For this week's reporting I found an e-journal from the UMD's online journal database about how to get creativity through technology, rather than just using technology as a tool. The article Creativity in Digital Art Education Teaching Practices by Joanna Black and Kathy Browning talks about basically using technology as a new medium (such as paint, clay, or charcoal) to foster expressive creativity, rather than just a tool. It also talks about getting teachers to move forward to the digital era, but not forgetting about the traditional methods as well.
Black and Browning introduce the problem of including technology into teaching, and how some teachers are unwilling to change. Some aspects on not taking the step forward are: "software difficulties, increasing stress, heavier teaching loads, time constraints, shortage of hardware and software, and lack of teacher support/training" (Black and Browning, 2011). To me, I feel like a lot of teachers are just unwilling to change because they want to teach how they learned, and most of them I am guessing did not use any (or barely any) technology when they were making art or going through school. I just feel like they are being stubborn almost, because of course it's hard to change your ways and learning new technology is hard and frustrating, but all of us are going through it. Maybe getting art teachers together within the local district would be a great idea so everyone can just teach each other, and share different methods.
Black and Browning go on to talk about how teachers cannot ignore this new type of literacy. I agree that as art teachers we have a responsibility to teach digital literacy through our lesson plans (creating and researching) so students can learn how this type of media is made and how to 'read' digital media. It's also about how we integrate technology into the classroom; it should be "stimulating [the] students' learning, their imagination, and the creative process"(Black and Browning). They talk about how a lot of creativity is made through experimenting with the new programs. E. Pickard expresses that "creativity requires this leap from the known, to alternatives, but to make it fully, the individual must be able to hypothesize, imagine, and appreciate the significance of one's transformational activity". I agree with his statement, because if one were to think of making an art project (doesn't matter the medium), you would think about how you would go about making that specific project (what tools you would use and what steps you would take). Without learning that medium, you wouldn't be able to even think about how to go about making that project. Through these steps, you ultimately create a project that expresses yourself creatively, while problem solving how to successfully complete the art assignment.
The problem though, is successfully using technology to foster creativity in the classroom. Black and Browning believe that there is a gap between knowing basic computer skills, and using computers or technology for art education. I agree as well; I think that just because someone knows how to use PowerPoint and use it as a tool, doesn't mean they are using technology successfully in the classroom. Technology should foster the creative process of the students. They say that educators need to take time out to learn the new software and create lessons that use this technology in a creative way.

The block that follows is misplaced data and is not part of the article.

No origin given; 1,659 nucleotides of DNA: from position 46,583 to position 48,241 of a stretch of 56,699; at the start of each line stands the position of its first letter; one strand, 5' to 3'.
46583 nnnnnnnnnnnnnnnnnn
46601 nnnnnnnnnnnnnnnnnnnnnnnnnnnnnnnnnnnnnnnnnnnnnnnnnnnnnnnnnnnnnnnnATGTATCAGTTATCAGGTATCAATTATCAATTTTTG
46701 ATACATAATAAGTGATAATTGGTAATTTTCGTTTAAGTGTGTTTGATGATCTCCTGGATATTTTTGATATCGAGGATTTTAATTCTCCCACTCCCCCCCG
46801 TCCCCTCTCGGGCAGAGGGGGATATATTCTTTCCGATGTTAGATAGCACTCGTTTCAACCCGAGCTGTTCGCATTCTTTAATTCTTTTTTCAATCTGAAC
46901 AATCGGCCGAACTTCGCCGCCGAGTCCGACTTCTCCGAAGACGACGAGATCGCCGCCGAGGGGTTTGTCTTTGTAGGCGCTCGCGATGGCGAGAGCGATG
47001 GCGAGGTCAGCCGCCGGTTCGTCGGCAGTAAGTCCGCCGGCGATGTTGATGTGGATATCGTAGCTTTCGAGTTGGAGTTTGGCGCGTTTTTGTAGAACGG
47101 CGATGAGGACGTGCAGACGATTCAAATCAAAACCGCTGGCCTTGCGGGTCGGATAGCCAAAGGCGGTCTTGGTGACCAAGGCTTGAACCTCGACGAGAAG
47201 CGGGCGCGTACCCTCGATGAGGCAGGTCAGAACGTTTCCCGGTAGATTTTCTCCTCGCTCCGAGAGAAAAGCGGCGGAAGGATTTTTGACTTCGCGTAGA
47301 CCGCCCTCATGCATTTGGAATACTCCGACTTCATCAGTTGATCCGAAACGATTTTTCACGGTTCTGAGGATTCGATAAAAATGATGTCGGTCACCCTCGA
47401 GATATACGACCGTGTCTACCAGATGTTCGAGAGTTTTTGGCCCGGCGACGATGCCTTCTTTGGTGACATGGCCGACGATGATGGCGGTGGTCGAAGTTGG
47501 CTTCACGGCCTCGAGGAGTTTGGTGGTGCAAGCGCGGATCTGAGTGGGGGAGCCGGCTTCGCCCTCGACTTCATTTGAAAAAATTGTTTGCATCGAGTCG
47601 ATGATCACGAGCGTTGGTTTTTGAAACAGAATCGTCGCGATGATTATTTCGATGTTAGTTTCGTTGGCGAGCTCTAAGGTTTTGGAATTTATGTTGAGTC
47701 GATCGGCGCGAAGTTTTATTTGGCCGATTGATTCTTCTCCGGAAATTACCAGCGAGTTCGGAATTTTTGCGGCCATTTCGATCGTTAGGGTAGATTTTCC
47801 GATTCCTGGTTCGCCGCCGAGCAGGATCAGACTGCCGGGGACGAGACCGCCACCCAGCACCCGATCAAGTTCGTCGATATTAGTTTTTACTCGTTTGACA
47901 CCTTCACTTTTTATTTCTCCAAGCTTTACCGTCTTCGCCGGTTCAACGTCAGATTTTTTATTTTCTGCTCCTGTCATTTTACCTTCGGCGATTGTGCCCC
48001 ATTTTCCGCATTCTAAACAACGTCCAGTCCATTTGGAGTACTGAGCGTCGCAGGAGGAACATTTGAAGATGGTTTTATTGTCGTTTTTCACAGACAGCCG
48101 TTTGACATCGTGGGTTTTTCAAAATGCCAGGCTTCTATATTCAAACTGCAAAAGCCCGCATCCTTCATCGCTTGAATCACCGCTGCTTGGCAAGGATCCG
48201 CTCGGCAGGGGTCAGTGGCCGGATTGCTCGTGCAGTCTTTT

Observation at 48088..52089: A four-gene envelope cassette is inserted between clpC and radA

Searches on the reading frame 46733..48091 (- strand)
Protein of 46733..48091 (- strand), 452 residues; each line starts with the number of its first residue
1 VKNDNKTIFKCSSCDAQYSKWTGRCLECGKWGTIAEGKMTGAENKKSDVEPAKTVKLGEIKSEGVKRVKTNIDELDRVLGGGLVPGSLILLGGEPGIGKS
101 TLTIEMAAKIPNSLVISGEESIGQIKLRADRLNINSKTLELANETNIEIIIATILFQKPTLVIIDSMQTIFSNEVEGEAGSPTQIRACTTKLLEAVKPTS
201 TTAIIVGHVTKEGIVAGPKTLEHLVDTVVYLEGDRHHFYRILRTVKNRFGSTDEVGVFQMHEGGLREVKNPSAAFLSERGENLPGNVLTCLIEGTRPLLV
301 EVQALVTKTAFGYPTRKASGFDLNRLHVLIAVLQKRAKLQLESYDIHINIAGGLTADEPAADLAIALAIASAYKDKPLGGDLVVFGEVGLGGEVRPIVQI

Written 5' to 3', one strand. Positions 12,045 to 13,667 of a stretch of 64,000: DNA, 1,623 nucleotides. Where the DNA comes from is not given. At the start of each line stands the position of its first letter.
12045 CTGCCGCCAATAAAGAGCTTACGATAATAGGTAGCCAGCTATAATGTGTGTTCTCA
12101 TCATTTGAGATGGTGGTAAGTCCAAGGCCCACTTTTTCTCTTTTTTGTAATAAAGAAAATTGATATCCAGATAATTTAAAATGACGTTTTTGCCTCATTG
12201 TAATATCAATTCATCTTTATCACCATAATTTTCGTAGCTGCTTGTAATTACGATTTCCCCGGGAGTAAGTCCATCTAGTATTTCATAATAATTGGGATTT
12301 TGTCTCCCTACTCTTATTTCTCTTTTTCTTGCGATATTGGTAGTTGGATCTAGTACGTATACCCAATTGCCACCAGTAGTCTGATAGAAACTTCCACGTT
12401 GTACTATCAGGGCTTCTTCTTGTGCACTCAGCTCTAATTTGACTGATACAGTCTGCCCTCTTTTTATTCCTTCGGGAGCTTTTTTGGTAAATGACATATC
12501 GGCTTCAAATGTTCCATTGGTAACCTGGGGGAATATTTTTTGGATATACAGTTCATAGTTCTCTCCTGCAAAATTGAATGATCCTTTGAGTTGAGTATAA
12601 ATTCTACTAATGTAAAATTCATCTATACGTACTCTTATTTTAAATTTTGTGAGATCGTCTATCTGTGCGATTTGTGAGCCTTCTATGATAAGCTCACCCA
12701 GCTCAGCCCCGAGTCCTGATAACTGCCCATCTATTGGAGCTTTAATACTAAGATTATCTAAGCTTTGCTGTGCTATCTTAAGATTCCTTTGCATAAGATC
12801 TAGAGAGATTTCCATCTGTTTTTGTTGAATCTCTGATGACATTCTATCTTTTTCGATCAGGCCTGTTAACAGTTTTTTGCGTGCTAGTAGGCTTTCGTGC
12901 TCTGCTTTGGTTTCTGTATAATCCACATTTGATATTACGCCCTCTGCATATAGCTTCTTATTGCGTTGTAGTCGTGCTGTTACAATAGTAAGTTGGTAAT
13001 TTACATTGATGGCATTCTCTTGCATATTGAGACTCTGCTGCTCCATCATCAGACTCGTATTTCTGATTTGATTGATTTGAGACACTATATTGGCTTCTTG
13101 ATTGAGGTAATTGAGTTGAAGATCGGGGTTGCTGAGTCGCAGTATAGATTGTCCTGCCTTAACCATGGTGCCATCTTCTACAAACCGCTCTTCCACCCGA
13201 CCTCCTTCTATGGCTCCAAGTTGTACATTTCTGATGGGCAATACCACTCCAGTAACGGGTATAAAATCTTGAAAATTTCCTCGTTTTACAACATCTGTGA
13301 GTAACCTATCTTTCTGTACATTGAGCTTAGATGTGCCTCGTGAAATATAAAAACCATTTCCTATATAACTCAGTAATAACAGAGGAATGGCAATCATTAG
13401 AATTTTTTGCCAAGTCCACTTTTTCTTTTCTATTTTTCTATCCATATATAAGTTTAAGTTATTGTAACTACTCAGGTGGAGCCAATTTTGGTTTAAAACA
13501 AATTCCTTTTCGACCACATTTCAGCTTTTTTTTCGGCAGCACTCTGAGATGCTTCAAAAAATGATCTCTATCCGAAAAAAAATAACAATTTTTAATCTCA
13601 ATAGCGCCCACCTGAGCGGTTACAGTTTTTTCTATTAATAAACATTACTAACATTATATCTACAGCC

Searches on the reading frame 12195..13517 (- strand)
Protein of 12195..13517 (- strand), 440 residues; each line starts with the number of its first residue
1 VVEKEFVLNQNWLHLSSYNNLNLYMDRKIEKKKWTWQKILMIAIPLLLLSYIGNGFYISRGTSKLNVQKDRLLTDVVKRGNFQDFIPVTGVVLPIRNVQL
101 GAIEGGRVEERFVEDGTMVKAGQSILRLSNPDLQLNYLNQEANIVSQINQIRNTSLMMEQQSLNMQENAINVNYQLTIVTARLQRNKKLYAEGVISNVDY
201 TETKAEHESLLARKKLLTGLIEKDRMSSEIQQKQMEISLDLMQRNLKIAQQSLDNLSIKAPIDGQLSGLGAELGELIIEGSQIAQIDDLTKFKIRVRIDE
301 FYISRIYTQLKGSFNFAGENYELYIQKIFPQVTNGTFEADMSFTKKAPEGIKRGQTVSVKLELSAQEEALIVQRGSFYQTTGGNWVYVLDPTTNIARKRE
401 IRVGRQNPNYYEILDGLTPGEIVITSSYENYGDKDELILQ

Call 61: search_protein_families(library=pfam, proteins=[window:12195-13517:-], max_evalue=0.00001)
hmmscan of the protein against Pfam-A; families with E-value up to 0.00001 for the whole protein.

Browning goes on about her case study Digital Applications in Elementary Visual Arts: A Case Study in Ontario and Newfoundland Schools (2006). She focused on six general elementary teachers who use digital software in their classes. The teachers used digital software to teach the principals of design (focusing on basic shapes, relationship of text to image, cut and paste, and digital photography). Although, these are not really the principals of design, they are just tools and methods of design. The educators were missing the point that they shouldn't focus on the 'how-to' of technology but rather the 'how-to' of art. Browning then goes on to talk about how she incorporated teacher training and creative use of technology in the classroom with these educators. It was a 3-year study, each year she would change the theme of the projects, then had workshops for the teachers to learn how to successfully integrate technology that related to the theme, and also included lectures from artists that related to the years theme. The first year was very strict in what the educators could actually do, and the following two years were more broad and free to interpretation. The participants all agreed that the second and third years were more successful than the first. They thought, "that teachers could interpret the broad themes easily, and these themes offered flexibility through innovative, broad, project-centered, and problem-based curricula" (Browning). It was such a success because "they focused on creative art ideas and not technology driving the curricula, [and] given freedom to shape creative digital arts programs"(Browning). I think this study is really interesting, because it shows that even when teachers work with tight rules and expectations, the results are not as successful as when given freedom to interpret.
I think this is a great article to read if you're interested in learning about using technology in a creative environment. It is great if you are on the edge of taking the step to the digital era, it really explains why it is important to foster this great tool for creative expression.
Black, Joanna, and Kathy Browning. "Creativity in Digital Art Education
Teaching Practices." National Art Education Association 64.5 (2011): 19-34. Web. 17 Nov 2011.